NASA releases an audio recording of a black hole – and it sounds like a score by Hans Zimmer | Scientific and technical news



Scientists have released the eerie Hans Zimmer-like audio captured from a black hole at the center of the Perseus galaxy cluster.

The actual sound waves were discovered in data recorded by NASA’s Chandra X-ray Observatory and were translated from astronomical data into sounds audible to humans.

Astronomers have discovered for the first time that ripples in the hot gas surrounding Perseus’ black hole can be translated into sound.

NASA said it was a “common misconception that there is no sound in space” based on the fact that, as most of space is a vacuum, there is no medium for the sound waves to propagate.

Galaxy clusters have “large amounts of gas that shroud hundreds or even thousands of galaxies…providing a way for sound waves to travel,” the agency explained.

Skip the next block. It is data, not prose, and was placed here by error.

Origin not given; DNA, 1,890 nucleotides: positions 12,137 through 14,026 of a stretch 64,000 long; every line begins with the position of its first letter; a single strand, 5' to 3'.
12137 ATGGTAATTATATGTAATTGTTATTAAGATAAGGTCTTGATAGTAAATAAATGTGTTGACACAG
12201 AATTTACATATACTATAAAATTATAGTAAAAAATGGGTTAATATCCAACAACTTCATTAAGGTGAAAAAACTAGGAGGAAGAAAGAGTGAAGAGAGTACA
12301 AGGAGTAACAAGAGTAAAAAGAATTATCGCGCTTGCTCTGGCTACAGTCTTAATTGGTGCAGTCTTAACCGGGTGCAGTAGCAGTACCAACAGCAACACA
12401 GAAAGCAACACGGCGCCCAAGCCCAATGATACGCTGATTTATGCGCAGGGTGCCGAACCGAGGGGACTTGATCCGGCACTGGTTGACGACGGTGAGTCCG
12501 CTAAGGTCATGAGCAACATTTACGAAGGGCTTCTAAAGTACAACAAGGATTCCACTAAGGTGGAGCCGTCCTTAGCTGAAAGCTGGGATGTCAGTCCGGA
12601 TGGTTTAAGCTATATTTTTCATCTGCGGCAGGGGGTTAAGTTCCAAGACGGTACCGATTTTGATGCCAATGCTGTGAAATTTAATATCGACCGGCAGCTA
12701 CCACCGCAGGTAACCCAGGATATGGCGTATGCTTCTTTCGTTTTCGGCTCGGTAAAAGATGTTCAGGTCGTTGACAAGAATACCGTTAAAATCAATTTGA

The so-called sonification differed from previous efforts which simply translated astronomical data into auditory form – with different instruments – but using the actual observed sound waves.

NASA explained that the sound waves were resynthesized within the range of human hearing by “scaling them up 57 and 58 octaves above their actual pitch”, but were not replayed using violins or other instruments.

The resulting audio sounds suspiciously like a score by Hans Zimmer, the composer who wrote the soundtracks to sci-fi hits including Blade Runner 2049 and Interstellar.

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